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Re: Oviraptor=Parrot?



Sim Koning (simkoning@msn.com) wrote:

<Based on the facts, Oviraptors do seem to be highly convergent with parrots
after all. As Dann has pointed out, parrots can be highly effective omnivores.
It would seem that Oviraptors were probably capable of eating just about
anything. This would explain the lizard found in the stomach of one specimen.
I'm guessing that their diet probably consisted of carrion, fruit, leaves,
eggs, shellfish, insects, small vertebrates and baby dinosaurs. Well I guess
that answers my question!  thanks  for the information everybody =)>

  It was actually my argument that we don't know all the facts to make any
declarative statement about WHAT they ate, but the proposed omnivore model HAS
been in print, aside from the egg-eating, oyster-crunching, and predatorial
models. Also note that the environment these animals lived in was arid and
tending to be devoid in the kind of environment than such things as enough
plentiful fruits are unlikely to sustain thousands of oviraptorids at once, so
diet was likely to be at least somewhat opprtunistic than it was for parrots. 

  Also, note that oviraptorids are not parrots. 

  More data on the disposition of the holotype of *Oviraptor philoceratops* has
not been forthcoming, and the possibility of diet has not been borne out by
extensive tests on the structure and mechanism as well as force-moderating
aspects of the jaws. Then again, also note that the legs in most oviraptorids
are very nearly identical in proportion to those of dromaeosaurids, and if one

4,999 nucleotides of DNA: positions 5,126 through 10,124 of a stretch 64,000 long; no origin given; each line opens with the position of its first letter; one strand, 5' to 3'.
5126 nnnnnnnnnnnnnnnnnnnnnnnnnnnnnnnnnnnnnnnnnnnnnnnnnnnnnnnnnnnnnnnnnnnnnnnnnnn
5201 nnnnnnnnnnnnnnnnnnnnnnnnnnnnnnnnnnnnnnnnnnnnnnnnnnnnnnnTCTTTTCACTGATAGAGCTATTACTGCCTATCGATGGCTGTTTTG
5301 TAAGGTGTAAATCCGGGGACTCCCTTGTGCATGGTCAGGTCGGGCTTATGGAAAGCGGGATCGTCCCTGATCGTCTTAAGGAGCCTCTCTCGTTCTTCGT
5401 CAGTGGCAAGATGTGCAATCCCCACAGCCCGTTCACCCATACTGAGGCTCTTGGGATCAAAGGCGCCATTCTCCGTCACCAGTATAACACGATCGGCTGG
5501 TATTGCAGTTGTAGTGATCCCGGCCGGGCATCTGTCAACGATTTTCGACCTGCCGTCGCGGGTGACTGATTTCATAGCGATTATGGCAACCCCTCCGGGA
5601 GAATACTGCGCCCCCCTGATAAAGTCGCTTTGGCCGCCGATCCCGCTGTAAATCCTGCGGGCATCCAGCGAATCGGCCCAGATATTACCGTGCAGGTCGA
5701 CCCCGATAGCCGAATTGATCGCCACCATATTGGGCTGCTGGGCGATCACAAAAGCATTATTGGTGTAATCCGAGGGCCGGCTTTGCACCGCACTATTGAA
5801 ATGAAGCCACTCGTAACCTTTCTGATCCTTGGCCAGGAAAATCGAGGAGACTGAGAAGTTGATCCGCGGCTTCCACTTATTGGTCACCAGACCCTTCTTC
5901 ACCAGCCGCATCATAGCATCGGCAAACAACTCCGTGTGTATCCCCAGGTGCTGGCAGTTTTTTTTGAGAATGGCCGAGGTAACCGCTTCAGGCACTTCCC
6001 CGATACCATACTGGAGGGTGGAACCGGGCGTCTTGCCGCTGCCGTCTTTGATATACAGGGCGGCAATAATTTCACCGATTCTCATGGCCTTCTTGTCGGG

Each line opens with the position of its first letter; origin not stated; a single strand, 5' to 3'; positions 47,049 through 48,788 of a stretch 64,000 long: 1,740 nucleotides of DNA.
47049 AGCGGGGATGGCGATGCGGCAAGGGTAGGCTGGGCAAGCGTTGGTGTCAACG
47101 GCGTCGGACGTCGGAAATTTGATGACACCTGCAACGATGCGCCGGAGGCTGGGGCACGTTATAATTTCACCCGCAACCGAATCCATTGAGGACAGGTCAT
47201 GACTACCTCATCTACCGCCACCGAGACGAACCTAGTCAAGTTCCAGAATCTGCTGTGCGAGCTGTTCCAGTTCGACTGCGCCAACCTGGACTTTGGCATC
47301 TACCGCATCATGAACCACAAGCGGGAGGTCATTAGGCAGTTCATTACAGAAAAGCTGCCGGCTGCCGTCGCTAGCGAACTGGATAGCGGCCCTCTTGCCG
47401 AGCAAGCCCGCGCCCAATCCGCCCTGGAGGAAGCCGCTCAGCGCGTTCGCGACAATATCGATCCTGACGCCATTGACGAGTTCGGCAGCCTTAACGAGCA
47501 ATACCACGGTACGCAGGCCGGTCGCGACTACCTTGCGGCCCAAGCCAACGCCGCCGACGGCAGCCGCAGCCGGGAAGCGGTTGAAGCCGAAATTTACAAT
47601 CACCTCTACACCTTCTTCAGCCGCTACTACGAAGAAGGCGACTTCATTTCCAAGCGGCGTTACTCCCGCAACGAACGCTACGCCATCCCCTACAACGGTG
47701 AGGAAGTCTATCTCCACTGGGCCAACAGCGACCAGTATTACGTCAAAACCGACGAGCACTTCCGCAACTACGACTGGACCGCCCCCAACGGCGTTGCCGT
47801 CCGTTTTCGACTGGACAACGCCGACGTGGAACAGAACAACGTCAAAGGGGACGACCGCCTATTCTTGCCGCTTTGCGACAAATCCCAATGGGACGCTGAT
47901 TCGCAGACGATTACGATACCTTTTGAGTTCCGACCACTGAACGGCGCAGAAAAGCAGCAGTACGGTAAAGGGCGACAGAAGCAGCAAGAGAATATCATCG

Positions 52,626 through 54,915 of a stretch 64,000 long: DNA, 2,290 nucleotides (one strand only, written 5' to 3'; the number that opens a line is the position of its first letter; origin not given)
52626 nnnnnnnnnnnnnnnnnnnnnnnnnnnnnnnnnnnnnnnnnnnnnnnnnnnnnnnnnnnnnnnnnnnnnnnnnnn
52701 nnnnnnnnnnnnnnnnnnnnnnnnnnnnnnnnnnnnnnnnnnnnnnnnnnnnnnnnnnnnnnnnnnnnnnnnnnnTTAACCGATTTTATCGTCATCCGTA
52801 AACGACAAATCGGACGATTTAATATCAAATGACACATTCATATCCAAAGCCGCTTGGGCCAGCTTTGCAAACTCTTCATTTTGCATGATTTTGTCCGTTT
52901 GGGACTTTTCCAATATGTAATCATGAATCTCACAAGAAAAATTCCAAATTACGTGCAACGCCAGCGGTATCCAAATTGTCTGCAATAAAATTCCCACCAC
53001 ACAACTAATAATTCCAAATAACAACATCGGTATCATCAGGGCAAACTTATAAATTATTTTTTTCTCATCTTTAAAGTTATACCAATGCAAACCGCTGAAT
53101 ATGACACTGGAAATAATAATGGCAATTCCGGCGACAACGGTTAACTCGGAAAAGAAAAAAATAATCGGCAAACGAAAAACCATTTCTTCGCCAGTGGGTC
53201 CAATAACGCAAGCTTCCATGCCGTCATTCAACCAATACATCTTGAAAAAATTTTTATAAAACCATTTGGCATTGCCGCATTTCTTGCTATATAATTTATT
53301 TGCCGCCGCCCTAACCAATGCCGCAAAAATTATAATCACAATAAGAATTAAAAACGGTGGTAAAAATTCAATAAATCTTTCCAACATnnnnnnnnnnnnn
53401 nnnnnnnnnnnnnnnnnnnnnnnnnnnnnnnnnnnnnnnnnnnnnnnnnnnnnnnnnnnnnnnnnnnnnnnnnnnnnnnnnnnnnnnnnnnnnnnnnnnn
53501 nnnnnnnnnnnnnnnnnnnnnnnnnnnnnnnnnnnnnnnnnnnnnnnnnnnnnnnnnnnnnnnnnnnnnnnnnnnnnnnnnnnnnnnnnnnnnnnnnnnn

confers a fast-running mode for the latter, can we not apply the same for the
former? I find the idea of the wolf-like predator unlikely, since neither
dromaeosaurids nor oviraptorids possess particularly cursorial limbs. Also, the
forelimbs while short tend also to be very robust and these animals had the
largest hands and claws than any other theropods save therizinosaurs and
carnosaurs. An adaptive dietary consideration needs to take more into account
than just the head's similarity to one group of birds. There are other possible
similar animals that may be worth considering, such as turtles (marine turtles
are crustacean- and mollusk-feeders which will also eat fish) and hyeanas (who
have adapted to crunching on the foods they eat to derive the most from their
feeding). Durophagy is a complex aspect of diet, and to simply chose one ideal
durophage is to potentially ignore that oviraptorids are extinct, are not
birds, and we must stick to the morphological and taphonomic data.

  Cheers,

Jaime A. Headden

"Innocent, unbiased observation is a myth." --- P.B. Medawar (1969)

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